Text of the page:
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Samir Abdelkrim: "Digital has made Emerging Valley even more connected, denser and more essential for Africa-Europe innovation ecosystems"


Samir Abdelkrim organised the fourth edition of Emerging Valley in Marseille on 7 and 8 April 2021, which was broadcast online because of Covid-19. He explains in exclusivity for econostrum.info the usefulness of this link between Europe, the Mediterranean and Africa for start-ups and innovation, which is gaining in importance every year.



Samir Abdelkrim did not want to give up the 4th edition of Emerging Valley, despite Covid (photo: F.Dubessy)
Samir Abdelkrim did not want to give up the 4th edition of Emerging Valley, despite Covid (photo: F.Dubessy)
econostrum.info: You have just organised the fourth edition of Emerging Valley on 7 and 8 April 2021, unfortunately in virtual form because of the pandemic. Is this a hindrance for an event that aims to bring together women and men from European, Mediterranean and African ecosystems?

Samir Abdelkrim: We had to postpone our event, which was planned for December 2020, because of Covid-19. But very quickly, with our partners, we decided to maintain it by moving it to April 2021. It is now, and more than ever with the impact of the coronavirus, which is not only sanitary but also economic, that we must prepare the world after, the rebound, the recovery.
The digital format allowed us to innovate, to set up simultaneous sessions and replay. We brought together more than 200 speakers, we are really on a qualitative progression in terms of content compared to 2019 and the ecosystems responded with more than fifteen country delegations (Mauritania, Algeria, Ivory Coast, Gabon, Democratic Republic of Congo, Libya, Tunisia...).
The paradox is that far from being a hindrance, digital technology has made the event even more connected, denser and more essential for the Africa-Europe innovation ecosystems.

Mediterranean start-ups lead in Africa

Are Mediterranean start-ups still doing well in terms of innovation, despite the effects of the pandemic?
 
S.A.: Yes, and we saw it clearly in the latest Partech Africa report, the start-ups that are raising the most funds on the African continent, despite Covid, are in North Africa, particularly in Egypt, but also in Tunisia and Algeria. We ourselves support them through Emerging Mediterranean, an initiative labelled Summit of the Two Shores, which consists in identifying and accelerating Mediterranean start-ups. We do this through the Social Inclusive Business Camp (SIBC) programme which offers them several months of acceleration and then a connection with investors. Among them, we have a Libyan, an Algerian, a Tunisian and a Mauritanian.

In December 2020, you launched an event called "Tech For Good in the Mediterranean" with the ambition of making it Emerging Valley's acceleration programme in the Mediterranean countries. Four months later, how are the five selected technological nuggets doing?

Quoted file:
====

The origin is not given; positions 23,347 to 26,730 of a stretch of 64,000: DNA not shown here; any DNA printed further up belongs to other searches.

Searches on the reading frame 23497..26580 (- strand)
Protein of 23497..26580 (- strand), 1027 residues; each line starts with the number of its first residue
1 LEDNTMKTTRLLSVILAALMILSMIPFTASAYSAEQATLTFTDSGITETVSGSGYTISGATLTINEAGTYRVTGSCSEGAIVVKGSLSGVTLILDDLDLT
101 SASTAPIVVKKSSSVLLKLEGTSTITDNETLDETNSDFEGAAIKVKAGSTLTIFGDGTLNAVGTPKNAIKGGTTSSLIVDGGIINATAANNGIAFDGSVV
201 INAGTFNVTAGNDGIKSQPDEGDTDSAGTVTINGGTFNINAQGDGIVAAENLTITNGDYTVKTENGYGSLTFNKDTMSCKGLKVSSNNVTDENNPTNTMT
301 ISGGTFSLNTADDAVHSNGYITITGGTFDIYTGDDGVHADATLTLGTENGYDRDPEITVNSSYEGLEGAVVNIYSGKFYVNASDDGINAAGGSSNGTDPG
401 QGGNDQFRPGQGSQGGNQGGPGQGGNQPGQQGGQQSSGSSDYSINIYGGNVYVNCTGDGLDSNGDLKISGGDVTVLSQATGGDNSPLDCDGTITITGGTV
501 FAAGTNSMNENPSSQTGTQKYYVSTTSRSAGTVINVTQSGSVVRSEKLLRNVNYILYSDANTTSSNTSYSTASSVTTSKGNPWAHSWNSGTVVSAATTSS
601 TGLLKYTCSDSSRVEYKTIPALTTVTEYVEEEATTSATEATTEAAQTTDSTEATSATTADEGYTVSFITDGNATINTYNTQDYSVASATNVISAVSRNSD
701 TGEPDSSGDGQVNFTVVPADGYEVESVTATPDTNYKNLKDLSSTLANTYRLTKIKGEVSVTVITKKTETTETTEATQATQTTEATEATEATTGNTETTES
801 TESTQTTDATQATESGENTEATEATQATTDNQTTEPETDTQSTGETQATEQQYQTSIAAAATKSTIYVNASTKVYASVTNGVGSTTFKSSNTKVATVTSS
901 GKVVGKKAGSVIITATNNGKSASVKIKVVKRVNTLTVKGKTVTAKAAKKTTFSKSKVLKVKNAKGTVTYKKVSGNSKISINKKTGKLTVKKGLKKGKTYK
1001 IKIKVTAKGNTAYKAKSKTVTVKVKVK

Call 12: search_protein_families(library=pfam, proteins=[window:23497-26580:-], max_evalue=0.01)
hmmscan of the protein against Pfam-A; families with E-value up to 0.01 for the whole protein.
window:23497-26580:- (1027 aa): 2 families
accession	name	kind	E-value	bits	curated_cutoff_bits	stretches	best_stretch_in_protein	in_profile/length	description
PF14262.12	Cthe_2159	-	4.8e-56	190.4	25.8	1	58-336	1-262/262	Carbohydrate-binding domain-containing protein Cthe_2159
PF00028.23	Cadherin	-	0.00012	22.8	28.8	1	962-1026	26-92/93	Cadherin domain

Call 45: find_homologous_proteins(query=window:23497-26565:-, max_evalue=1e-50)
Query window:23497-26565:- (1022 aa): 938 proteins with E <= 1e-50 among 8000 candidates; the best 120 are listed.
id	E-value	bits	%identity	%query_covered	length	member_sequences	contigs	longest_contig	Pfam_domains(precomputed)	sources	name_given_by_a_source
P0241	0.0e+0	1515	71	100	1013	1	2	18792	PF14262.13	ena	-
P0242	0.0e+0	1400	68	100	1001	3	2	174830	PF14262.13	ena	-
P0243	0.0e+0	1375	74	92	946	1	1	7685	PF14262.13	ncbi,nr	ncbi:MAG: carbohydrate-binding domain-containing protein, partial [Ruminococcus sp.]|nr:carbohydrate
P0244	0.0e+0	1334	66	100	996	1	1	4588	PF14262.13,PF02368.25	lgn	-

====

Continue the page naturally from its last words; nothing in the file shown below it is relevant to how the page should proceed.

S.A.: Launched in December 2020, Emerging Mediterranean has been a great success. Not only did we support the five start-ups identified, but we also provided them with seed funding. Now we are accelerating them through a three-month BootCamp. After two days of intensive acceleration, on 5 and 6 April 2021, they were put in touch with around thirty investors through our "speed speeching" (editor's note: "rapid oral presentation of the company") which took place during the first morning of Emerging Valley in "side event" mode.

A fifth edition of Emerging Valley in... 2021

The 4th edition of Emerging Valley took place in phygital from Marseille (photo: F.Dubessy)
The 4th edition of Emerging Valley took place in phygital from Marseille (photo: F.Dubessy)
How are your relations with the organisers of the future Two Shores Summit progressing?

S.A.: We are still very closely associated with the civil society ecosystem around the Two Shores Summit and we continue to contribute ideas and projects, notably through Emerging Mediterranean.

Our relations are very positive. We have already organised a collective intelligence lab with the IRD, Mediterranean and local incubators, the AFD (French Development Agency), the Bouches-du-Rhône department and in the presence of the DiMed (Interministerial Delegation for the Mediterranean - France) on the theme of biodiversity 2.0. We want to go further in bringing together the world of science, researchers, biodiversity and start-ups.

Will there be a fifth edition of Emerging Valley? If so, are you thinking of moving it to the other side of the Mediterranean?

S.A.: Yes, there will be a fifth edition! It will not take place in 2022, but at the end of 2021. We are going to continue to strengthen our presence on the southern shore of the Mediterranean, notably thanks to Emerging Mediterranean, and therefore organise more events on this shore. However, the Emerging Valley event, on which there is a consensus on the strong legitimacy of Marseilles to host it, will remain very strongly anchored in Marseilles, Provence and the metropolitan area. We are determined to maintain a strong link with Marseille, and we will continue to do so.
 

Emerging Valley's ambition is to be an essential player in the ecosystem of support and links with investors and to be the meeting place for the two ecosystems in the region. At the same time, we have small events in Africa, particularly in Casablanca.

To answer your question more precisely, this initiative takes place on two shores. We always offer a BootCamp for the selection and support of start-ups in Casablanca and the digital summit for the selection of the winners in Marseille. That's why it's called the Two Shores BootCamp.

Frédéric Dubessy


Friday, April 9th 2021



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